Building upon efforts started by its LGBTQ employees, Partners HealthCare has added gender identity and gender expression to its equal employment opportunity policy, taking a leadership role as a major corporation to clarify transgender rights and help provide a road map to employees in transition.

A 2016 survey by the Williams Institute at the UCLA School of Law estimated 1.4 million Americans, about 0.6 percent of the population, identify as transgender, including approximately 29,990 Massachusetts residents. At the same time, gender identity and expression have been at the center of political debates over the use of public accommodations.

It was in this context that Partners developed the new policy statement to provide definitions of gender identity/expression and addressed issues of confidentiality and privacy as well as restroom/locker use and insurance. In addition, the Partners Office of Diversity and Inclusion has developed a Toolkit for Transitioning Colleagues: What You Need to Know regarding Gender Identity/Expression. The toolkit addresses logistical, practical and emotional supports for transgender or gender transitioning staff and their managers and colleagues.

"It's not about being politically correct. It's about being kind," says Troy Keyser, a transgender man and Health Information Technology Manager at Partners Innovation who transitioned in 2014. He was part of a team working to develop guidelines and a checklist to assist colleagues dealing with deeply personal issues within a workplace setting.

The process gained speed when another employee in transition came to the Office of Diversity and Inclusion looking for assistance, says Dani Monroe, Partners Chief Diversity Officer. It triggered a "perfect storm" where she discovered two groups had been working on policies at Brigham & Women's Faulkner Hospital and Massachusetts General Hospital for 18-24 months, generating proposals that had been reviewed and approved by senior leaders.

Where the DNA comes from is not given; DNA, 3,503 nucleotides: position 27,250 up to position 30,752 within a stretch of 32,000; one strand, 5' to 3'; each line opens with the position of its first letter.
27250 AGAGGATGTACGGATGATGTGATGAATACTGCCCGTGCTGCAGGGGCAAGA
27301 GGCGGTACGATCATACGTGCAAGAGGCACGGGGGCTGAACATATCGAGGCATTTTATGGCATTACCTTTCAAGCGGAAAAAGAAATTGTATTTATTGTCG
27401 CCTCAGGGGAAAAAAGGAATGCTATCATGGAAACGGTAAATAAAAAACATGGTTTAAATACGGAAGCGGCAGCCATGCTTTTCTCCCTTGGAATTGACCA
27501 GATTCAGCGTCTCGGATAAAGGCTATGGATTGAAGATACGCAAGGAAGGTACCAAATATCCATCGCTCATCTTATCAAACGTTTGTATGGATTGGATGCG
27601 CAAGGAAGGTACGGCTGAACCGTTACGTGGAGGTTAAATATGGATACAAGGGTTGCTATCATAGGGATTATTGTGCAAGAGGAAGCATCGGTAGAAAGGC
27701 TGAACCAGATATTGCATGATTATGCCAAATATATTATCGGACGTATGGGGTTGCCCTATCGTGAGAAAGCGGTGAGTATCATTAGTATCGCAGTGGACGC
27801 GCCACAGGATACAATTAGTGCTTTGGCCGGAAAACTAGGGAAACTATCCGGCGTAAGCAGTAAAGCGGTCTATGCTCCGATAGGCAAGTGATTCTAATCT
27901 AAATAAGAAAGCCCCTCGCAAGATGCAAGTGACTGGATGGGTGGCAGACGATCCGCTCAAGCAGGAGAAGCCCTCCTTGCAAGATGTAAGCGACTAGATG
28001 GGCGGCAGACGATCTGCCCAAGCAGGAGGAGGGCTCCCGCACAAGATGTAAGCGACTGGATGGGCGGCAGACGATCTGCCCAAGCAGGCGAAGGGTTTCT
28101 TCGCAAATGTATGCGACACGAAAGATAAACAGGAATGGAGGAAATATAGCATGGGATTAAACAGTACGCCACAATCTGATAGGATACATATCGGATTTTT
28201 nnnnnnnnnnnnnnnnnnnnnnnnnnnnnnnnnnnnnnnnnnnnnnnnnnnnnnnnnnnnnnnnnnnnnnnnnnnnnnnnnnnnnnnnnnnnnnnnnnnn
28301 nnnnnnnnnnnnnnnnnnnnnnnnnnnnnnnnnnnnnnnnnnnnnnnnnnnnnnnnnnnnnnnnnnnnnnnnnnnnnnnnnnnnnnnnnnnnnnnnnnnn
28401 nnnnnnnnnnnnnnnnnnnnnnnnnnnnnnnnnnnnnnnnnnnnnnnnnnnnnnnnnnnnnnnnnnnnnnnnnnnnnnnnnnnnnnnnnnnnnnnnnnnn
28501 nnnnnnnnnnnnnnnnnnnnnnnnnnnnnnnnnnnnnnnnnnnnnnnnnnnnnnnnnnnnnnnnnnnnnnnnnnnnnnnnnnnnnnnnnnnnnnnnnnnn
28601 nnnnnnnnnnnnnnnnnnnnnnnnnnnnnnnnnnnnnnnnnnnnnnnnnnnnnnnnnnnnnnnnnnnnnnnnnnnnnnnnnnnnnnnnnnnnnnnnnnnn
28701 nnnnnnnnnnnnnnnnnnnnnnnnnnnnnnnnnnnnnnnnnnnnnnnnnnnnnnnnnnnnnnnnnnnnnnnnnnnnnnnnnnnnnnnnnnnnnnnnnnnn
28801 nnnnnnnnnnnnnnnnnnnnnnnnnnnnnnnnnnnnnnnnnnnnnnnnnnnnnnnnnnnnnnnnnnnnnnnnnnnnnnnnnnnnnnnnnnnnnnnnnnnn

"People want to do the right thing but are very confused," adds Melinda Strauss, Corporate EAP Consultant, Partners Employee Assistance Program. "They are hungry to learn more. It's not just about policy and legal requirements but good manners."

“It’s not about being politically correct. It’s about being kind.”

Keyser notes people in transition face a myriad of headaches at work and beyond in recording new identities, from alphanumeric computer logins and security badge photos to changing information with Social Security, the Registry of Motor Vehicles and the Passport Office.

Clearly spelling out those tasks and offering hints about the "confusion and stress" involved in dealing with them is an important component of the checklist designed to assist employees and managers, he says.

The new policy has been embraced across the organization, says Joe Cabral, Partners Chief Human Resources Officer.

"The line between work and home has become blurred. It's not work and life, it's work life," he says.

"Partners takes pride in clinical firsts, but we also see ourselves as first in coming out in support of policies that help our employees."

"Partners HealthCare has been and continues to be an advocate for diversity and equal employment opportunities," adds Monroe. "By providing a respectful work environment, we are giving all employees the opportunity to achieve the highest professional success—for our patients and for themselves."

Topics: Diversity and Inclusion, Partners Corporate

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